Apple iPhone X
WD MY PASSPORT™ Gaming Storage
Breitling Superocean Heritage Chronographe 44
Toys for Boys
Leica M10 Digital Rangefinder Camera
Ubiquiti Network’s Front Row Camera
LaCie Rugged USB-C Portable Hard Drive
Propel Star Wars T-65 X-Wing Drone
Bose SoundLink Micro
Onyx Smart Walkie Talkie
Google Daydream View VR Headset
Lego Mindstorms EV3
PETKIG Go Smart Dog Leash
Toffee Bags Commuter Satchel
iRobot Roomba 980 Vaccum Cleaning Robot
Panasonic Hi-Fi - SC-UA7GS-K
Nest Protect Smart Smoke Alarm
Panasonic 4K UHD Blu-Ray Player and Full HD Recorder with Netflix - UBT1GL-K
Dearear Endear In-ear Wireless Earphones
Xbox One X
Belkin Pocket Power 10,000mAh
WD MY CLOUD™ HOME Personal Cloud Storage
Amazon Echo Bluetooth Speaker
Razer DeathAdder Expert Ergonomic Gaming Mouse
Logitech Doodle Collection Wireless Mouse
Tile Pro Bluetooth Tracker
Urbanworx Full HD Action Camera
Raspberry Pi Starter Kit
Lexon Flip Alarm Clock
Kogan Bluetooth Soundbar
Ikea NORDMÄRKE Wireless Charging Pad
Panasonic Portable Splashproof Fun - RF-D20U
3SIXT 3-in-1 Smartphone Lens Kit
Most Popular Reviews
- 1 Hisense takes the fight to home entertainment heavyweights with flagship Series 8 and 9 ULED TVs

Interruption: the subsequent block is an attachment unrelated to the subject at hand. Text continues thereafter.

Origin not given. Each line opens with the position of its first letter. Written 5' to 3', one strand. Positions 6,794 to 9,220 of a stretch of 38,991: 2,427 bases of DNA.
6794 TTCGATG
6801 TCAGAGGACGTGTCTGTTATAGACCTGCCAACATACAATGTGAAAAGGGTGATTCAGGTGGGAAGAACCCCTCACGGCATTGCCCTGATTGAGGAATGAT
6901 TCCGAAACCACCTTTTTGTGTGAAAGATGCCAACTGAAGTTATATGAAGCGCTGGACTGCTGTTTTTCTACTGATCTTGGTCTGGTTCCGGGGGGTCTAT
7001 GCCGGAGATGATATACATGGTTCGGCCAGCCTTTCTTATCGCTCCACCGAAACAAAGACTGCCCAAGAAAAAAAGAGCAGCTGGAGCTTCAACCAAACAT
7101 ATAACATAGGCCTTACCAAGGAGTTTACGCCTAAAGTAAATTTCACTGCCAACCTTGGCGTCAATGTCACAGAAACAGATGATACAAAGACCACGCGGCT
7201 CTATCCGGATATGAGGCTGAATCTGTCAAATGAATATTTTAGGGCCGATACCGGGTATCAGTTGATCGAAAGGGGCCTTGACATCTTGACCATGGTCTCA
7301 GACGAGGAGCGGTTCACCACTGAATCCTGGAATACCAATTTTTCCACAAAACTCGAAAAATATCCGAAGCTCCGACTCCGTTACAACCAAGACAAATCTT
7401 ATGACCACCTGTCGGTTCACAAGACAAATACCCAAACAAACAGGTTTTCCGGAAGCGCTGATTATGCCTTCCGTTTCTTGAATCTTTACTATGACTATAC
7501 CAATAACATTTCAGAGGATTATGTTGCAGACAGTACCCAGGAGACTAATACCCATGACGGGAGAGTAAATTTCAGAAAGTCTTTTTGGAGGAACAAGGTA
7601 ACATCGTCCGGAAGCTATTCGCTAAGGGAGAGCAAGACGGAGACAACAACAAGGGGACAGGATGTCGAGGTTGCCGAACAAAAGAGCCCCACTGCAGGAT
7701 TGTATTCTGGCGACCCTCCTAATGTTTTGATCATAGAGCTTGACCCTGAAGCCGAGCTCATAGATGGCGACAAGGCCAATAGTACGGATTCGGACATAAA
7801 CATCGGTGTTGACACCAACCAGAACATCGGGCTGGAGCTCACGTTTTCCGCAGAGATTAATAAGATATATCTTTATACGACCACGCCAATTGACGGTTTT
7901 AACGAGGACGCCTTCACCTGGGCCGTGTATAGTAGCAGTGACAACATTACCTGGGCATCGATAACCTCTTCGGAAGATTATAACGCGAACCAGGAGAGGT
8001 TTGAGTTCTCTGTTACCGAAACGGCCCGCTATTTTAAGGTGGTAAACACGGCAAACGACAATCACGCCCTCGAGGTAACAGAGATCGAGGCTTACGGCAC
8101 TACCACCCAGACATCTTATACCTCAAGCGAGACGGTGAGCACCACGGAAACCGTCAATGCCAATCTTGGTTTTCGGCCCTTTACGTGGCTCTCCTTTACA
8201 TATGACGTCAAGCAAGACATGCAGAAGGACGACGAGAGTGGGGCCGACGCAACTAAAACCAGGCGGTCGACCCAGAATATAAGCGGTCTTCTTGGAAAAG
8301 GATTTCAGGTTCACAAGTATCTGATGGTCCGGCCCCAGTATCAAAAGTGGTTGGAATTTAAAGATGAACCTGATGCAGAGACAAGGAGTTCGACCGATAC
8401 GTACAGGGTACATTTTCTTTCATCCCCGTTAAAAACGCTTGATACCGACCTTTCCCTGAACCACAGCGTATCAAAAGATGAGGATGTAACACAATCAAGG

- 2 Sony's latest Ultra HD OLED debuts in Australia
- 3 Panasonic Ultra HD OLED TV Review
- 4 D-Link Omna 180 Cam HD DSH-C310 review
- 5 Oppo A77 smartphone: Full in-depth review
Latest News Articles
- Panasonic Announces Compact, Lightweight ultra-telephoto LEICA Lens
- Panasonic announce still-shooter flagship G9
- Sony Announces Development of New G Master Super-Telephoto Full-Frame E-Mount Lens
- Sony Expands Full-frame E-mount lens lineup
- Sony’s New Full-Frame α7R III Interchangeable Lens Camera promises to delivers both resolution and speed
PCW Evaluation Team
It’s easy to set up, it’s compact and quiet when printing and to top if off, the print quality is excellent. This is hands down the best printer I’ve used for printing labels.